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Trading digital display inventory programmatically in the UK is more common than ever. Fully 70% of all digital display ad spending will flow through programmatic pipes in 2016, eMarketer predicts, and that proportion will approach 80% by 2018. Growth is so strong because players all along the supply chain are becoming more adept at trading this way, leading to a maturing and more sophisticated marketplace, as explored in a new eMarketer report, “UK Programmatic Advertising Forecast: Market Maturation Leads to Greater Confidence in Automated Trading” (eMarketer PRO customers only).
Speaking to trade journal Campaign in July 2016, Anant Joshi, director of international business at ad measurement firm Meetrics, made the link quite plainly. “The surge in ads bought programmatically contributed to the decline in viewability [in the UK],” he said.
Joshi was speaking about Meetrics’ latest research, which indicated that in Q2 2016, digital display ad viewability rates in the UK dropped to 47%, lower than in other select countries in Western Europe tracked by the firm—countries, incidentally, where programmatic uptake is less pronounced.
Ian Gibbs, head of commercial insight at publisher Guardian News and Media, meanwhile, suggested that a degree of industry “short sightedness” was driving growth in programmatic, with the result fueling the rise in ad blocking behavior. “The problem is we’ve built an entire ad ecosystem around clicks,” he said. “The knock-on effect is that we are getting irritating, intrusive ads whose objective is just to galvanize more response, which is forcing people to ad block. This total preoccupation with the click is what’s driving the growth in programmatic.”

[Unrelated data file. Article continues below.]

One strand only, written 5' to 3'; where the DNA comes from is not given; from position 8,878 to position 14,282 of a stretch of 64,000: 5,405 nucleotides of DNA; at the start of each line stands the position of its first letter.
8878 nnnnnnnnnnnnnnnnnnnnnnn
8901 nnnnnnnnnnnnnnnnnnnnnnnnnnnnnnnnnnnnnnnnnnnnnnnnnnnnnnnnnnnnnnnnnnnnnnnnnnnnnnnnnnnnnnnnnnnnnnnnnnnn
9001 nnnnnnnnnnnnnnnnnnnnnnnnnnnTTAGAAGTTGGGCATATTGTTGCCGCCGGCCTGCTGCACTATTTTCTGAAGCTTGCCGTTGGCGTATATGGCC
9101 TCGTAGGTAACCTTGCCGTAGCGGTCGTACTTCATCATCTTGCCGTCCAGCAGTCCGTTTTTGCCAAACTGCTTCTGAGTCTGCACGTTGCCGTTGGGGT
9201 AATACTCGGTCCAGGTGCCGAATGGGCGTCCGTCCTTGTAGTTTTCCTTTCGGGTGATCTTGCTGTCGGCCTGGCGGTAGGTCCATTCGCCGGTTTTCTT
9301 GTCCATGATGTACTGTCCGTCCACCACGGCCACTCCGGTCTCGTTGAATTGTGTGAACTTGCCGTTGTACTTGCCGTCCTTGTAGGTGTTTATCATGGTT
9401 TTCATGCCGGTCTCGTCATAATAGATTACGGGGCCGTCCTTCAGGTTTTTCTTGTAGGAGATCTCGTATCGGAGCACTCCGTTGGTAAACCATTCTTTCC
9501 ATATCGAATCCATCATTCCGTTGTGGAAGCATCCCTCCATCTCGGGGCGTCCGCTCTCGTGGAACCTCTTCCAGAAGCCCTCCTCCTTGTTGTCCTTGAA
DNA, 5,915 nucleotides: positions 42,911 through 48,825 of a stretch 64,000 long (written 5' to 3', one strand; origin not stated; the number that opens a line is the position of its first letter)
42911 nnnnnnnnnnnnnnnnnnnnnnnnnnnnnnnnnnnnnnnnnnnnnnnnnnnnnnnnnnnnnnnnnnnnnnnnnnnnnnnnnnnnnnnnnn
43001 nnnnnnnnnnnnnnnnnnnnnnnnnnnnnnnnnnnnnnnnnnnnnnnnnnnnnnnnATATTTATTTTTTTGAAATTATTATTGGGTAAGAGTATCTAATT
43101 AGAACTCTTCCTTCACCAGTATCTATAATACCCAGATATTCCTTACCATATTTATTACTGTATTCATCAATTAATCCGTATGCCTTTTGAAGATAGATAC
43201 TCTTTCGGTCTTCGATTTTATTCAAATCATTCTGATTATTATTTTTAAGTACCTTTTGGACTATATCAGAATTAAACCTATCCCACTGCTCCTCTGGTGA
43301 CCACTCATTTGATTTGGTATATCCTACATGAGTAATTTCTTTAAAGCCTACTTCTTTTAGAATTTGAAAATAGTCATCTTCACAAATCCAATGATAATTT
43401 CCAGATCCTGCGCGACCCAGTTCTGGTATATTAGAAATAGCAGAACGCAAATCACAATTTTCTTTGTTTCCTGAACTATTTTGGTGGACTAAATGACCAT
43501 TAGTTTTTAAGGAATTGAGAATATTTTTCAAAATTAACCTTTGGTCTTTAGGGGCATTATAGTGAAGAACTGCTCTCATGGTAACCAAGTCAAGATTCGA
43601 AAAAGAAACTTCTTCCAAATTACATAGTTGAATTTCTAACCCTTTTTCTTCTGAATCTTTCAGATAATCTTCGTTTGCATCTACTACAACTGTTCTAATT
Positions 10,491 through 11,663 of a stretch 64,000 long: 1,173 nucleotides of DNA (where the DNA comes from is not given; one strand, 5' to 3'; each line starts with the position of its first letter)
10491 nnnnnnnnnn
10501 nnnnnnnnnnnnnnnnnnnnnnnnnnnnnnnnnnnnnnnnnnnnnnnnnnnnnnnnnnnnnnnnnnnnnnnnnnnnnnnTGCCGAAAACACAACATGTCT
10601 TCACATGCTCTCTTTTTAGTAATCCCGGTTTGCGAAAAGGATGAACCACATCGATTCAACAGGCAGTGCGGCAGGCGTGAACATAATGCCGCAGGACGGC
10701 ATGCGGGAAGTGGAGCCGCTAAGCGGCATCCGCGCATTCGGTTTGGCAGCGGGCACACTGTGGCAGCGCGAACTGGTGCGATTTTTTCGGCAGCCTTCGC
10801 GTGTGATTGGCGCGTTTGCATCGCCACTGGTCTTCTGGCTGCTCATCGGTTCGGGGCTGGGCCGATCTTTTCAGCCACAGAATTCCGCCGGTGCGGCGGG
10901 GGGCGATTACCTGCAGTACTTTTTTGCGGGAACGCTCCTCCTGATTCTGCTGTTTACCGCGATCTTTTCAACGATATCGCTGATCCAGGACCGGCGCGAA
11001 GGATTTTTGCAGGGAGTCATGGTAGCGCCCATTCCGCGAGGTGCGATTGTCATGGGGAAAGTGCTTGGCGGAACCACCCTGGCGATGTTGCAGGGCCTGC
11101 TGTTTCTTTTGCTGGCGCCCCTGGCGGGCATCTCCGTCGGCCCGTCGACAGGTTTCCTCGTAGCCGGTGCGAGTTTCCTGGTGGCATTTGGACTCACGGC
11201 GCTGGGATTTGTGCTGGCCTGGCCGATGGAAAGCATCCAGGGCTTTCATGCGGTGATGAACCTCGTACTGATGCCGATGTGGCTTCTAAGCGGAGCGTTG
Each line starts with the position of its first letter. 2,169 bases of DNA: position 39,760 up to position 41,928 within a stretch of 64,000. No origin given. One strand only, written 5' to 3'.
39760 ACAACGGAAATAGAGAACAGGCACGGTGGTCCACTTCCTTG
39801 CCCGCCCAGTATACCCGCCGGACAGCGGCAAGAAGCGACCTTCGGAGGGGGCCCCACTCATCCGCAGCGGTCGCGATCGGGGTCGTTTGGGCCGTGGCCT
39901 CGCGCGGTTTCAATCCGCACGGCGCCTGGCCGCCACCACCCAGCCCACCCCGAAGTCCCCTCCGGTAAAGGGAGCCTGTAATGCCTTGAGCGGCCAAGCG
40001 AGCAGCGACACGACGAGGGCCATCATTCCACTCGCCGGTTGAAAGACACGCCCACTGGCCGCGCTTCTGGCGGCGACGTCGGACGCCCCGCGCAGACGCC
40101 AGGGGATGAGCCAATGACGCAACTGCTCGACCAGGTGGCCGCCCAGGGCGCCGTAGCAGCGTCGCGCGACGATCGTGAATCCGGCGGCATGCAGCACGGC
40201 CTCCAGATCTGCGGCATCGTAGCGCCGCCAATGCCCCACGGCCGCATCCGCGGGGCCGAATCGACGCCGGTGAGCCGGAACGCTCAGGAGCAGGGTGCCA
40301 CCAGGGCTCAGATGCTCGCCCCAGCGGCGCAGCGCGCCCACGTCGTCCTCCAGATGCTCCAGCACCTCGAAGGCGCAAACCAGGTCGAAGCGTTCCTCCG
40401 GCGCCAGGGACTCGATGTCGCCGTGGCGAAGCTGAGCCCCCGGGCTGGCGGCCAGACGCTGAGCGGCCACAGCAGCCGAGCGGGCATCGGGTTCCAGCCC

However, links between programmatic trading and ad industry travails are difficult to prove. For example, writing for MediaTel in August 2016, Barbara Agus, director of global programmatic and yield at The Weather Company, suggested a contrary view. She argued that ad blocking wasn’t new and that programmatic was merely a tool—bad ads would exist regardless.
“While it may be true that programmatic has made some advertisers and content creators lazy, programmatic itself cannot be said to have changed the internet advertising landscape overnight,” Argus wrote. “The errors lie with the craftsman, not in his tools. It is not the spanner’s fault if it is used as a hammer.”
Q1 2016 data from Integral Ad Science, meanwhile, indicates that trading ads programmatically had a negligible impact on rates of viewability and ad fraud. For example, the study found that viewability rates for UK digital display ads traded directly with publishers were only slightly better than for those traded programmatically—while 42.2% of publisher-direct-traded ads were viewed for longer than 5 seconds, a not-insignificant 39.9% of programmatically traded ads were viewed for the same duration.
Fraudulent ad impressions, too, were affected only slightly by programmatic buying, according to the research. Of publisher-direct-traded ads, 4.7% of impressions were deemed to be fraudulent. However, that proportion for programmatically traded ads was only marginally higher, at 5.1%.
Broad consensus among contributors to this report, from publishers to buyers to ad tech platform providers, was that a greater degree of maturity in the UK’s programmatic marketplace was leading to greater confidence among all the actors, and thus the strong growth in spending.
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